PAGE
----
More than 1400 of New Zealand’s border workers can look forward to less invasive testing for COVID-19, with an expansion of saliva testing at key frontline facilities, COVID-19 Response Minister Chris Hipkins says.
“This is an important next step in our mandatory testing of frontline border workers,” Chris Hipkins said.
“Saliva testing will complement the nasopharyngeal swab, which remains the gold standard for testing and which has played a key role in keeping New Zealand safe.
“Extensive due diligence has been completed and we are now satisfied that a combination of the two tests, along with frontline managed isolation workers being very close to being fully vaccinated, will continue to provide the assurances we need at the border while reducing the level of discomfort among frontline staff.
“What today’s announcement means is that workers who have to be tested for COVID-19 once a week because of their important roles, can now have saliva swabbing incorporated as part of that mandatory regime.
“As part of a phased roll-out beginning in June, these workers can choose to be part of a regime of multiple saliva tests, and a single nasopharyngeal swab each fortnight.
“We’re satisfied we’re starting the introduction of saliva testing at the right time but will move with caution to ensure compliance with the Border Workforce Testing Register.
“Compliance with the regime will be monitored via the Register and following the roll-out to the weekly groups, we’ll assess how the saliva testing programme is progressing.
“Border workers do tell us about a level of discomfort when they have to have a nasopharyngeal swab once a week,” Chris Hipkins said.
“And, with the border workforce now being vaccinated, they feel more protected and less likely to get infected — but are also less likely to be symptomatic if they do.
“The addition of more frequent saliva testing is designed to address this. Expert advice is that will work well in detecting any cases in border workers when it’s carried out at an increased frequency and appropriately complemented by nasopharyngeal swabs.
“A phased roll-out will take place, with higher risk workers who are tested weekly, prioritised first.
“These workers can choose their testing regime to consist of a nasopharyngeal swab once every 14 days, instead of weekly. Saliva samples will be taken every two to three days in between nasopharyngeal swabs. This increased frequency will improve our surveillance.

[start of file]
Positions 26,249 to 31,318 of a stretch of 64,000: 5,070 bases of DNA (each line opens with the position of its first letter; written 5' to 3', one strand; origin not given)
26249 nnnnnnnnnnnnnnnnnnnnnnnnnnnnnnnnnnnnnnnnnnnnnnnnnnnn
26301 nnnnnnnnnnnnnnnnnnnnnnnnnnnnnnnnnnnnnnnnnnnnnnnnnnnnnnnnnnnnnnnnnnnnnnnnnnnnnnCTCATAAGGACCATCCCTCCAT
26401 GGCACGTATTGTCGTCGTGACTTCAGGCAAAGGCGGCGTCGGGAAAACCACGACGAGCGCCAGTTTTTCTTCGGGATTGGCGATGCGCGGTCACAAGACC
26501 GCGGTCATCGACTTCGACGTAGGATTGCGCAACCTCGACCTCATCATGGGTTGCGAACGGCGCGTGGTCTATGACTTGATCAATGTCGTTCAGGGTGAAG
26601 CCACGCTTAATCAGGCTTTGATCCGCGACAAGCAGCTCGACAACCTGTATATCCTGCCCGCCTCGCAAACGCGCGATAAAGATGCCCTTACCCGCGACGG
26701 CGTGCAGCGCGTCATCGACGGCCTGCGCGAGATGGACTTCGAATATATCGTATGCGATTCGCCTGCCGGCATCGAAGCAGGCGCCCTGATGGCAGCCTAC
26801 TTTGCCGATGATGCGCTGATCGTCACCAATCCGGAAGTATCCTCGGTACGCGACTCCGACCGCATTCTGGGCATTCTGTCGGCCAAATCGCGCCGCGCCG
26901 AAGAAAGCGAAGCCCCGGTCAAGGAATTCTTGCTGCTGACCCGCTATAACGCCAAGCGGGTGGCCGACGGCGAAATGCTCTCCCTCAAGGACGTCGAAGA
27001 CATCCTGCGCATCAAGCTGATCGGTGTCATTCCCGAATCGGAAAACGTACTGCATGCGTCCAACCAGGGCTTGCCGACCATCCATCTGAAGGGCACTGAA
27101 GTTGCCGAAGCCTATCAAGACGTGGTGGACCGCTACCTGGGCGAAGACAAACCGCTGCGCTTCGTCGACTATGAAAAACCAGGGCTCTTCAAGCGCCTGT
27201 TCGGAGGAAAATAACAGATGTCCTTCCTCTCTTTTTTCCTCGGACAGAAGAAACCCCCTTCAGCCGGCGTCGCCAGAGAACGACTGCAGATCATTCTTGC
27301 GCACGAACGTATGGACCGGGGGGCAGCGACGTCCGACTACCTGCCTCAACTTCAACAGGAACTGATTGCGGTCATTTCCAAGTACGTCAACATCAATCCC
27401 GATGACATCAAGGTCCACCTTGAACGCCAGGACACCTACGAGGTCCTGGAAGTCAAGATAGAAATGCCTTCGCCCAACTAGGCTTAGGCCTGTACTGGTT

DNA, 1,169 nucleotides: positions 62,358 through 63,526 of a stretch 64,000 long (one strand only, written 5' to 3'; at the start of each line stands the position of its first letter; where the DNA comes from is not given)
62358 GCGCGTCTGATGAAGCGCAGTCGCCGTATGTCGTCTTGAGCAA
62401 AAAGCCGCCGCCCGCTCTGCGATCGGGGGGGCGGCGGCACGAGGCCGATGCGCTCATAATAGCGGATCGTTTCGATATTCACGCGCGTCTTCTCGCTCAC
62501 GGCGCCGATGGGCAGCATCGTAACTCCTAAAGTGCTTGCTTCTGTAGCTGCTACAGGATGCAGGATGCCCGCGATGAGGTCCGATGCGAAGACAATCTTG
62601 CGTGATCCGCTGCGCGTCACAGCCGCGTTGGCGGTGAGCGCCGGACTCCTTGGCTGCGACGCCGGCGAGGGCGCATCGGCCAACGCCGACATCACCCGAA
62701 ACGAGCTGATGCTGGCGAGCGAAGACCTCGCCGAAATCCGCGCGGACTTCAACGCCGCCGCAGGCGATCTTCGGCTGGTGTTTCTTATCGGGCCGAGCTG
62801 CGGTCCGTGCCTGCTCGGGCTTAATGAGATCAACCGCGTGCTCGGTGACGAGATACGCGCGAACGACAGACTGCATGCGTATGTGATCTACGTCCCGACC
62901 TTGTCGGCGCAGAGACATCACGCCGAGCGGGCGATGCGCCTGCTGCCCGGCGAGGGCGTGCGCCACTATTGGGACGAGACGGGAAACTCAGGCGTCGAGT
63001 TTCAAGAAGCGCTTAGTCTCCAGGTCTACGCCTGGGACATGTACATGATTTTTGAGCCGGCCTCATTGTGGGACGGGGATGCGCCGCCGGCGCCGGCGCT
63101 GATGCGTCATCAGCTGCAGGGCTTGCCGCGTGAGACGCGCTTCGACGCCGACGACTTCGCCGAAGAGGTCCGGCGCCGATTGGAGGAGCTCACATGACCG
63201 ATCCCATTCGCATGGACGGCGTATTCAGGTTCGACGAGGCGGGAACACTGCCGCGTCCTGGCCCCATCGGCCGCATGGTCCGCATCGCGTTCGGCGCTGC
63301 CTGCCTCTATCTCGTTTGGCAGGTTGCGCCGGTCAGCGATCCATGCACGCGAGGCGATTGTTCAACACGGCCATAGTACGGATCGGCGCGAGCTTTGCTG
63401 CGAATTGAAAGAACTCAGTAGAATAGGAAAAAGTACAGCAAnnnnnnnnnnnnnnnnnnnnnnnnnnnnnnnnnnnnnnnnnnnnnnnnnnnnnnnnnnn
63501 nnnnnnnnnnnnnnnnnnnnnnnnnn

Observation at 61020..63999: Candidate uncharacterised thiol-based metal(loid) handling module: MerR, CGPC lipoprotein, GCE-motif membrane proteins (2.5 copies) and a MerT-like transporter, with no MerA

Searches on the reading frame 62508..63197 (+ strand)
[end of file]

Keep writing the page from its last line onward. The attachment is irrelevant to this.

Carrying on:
“They also choose to maintain the weekly nasopharyngeal swab if they wish.
“Officials are working through what is needed to deliver this roll-out, including the necessary system changes, reporting and assurance activities and how to support both workers and employers to understand what the changes mean for them.
“As with all COVID-19 testing, processing will be carried out by appropriately accredited New Zealand laboratories.
“From the beginning, testing has been an essential part of our elimination strategy and the key starting point for identifying and containing the spread of COVID-19.
“Thank you to frontline workers and all New Zealanders who take COVID-19 tests. This really does help to keep New Zealand safe,” Chris Hipkins said.
Today’s announcement follows a Request for Proposal (RFP) for COVID-19 saliva testing services released by the Ministry of Health.
As a result of the RFP, the successful tenderer for the delivery of saliva testing services at the border is Asia Pacific Healthcare Group (APHG).
Asia Pacific Healthcare Group (APHG) provides a wide range of pathology services to 75 percent of New Zealand’s population and has a network of 25 laboratories and 150 collection centres.
They have been heavily involved in New Zealand’s response to COVID-19, processing a third of all tests carried out in New Zealand to date.
One of the Ministry’s considerations in awarding this contract was that the successful tenderer could independently provide the total service from the point of collection to providing automated notification for negative test results, without having to draw on the current health workforce.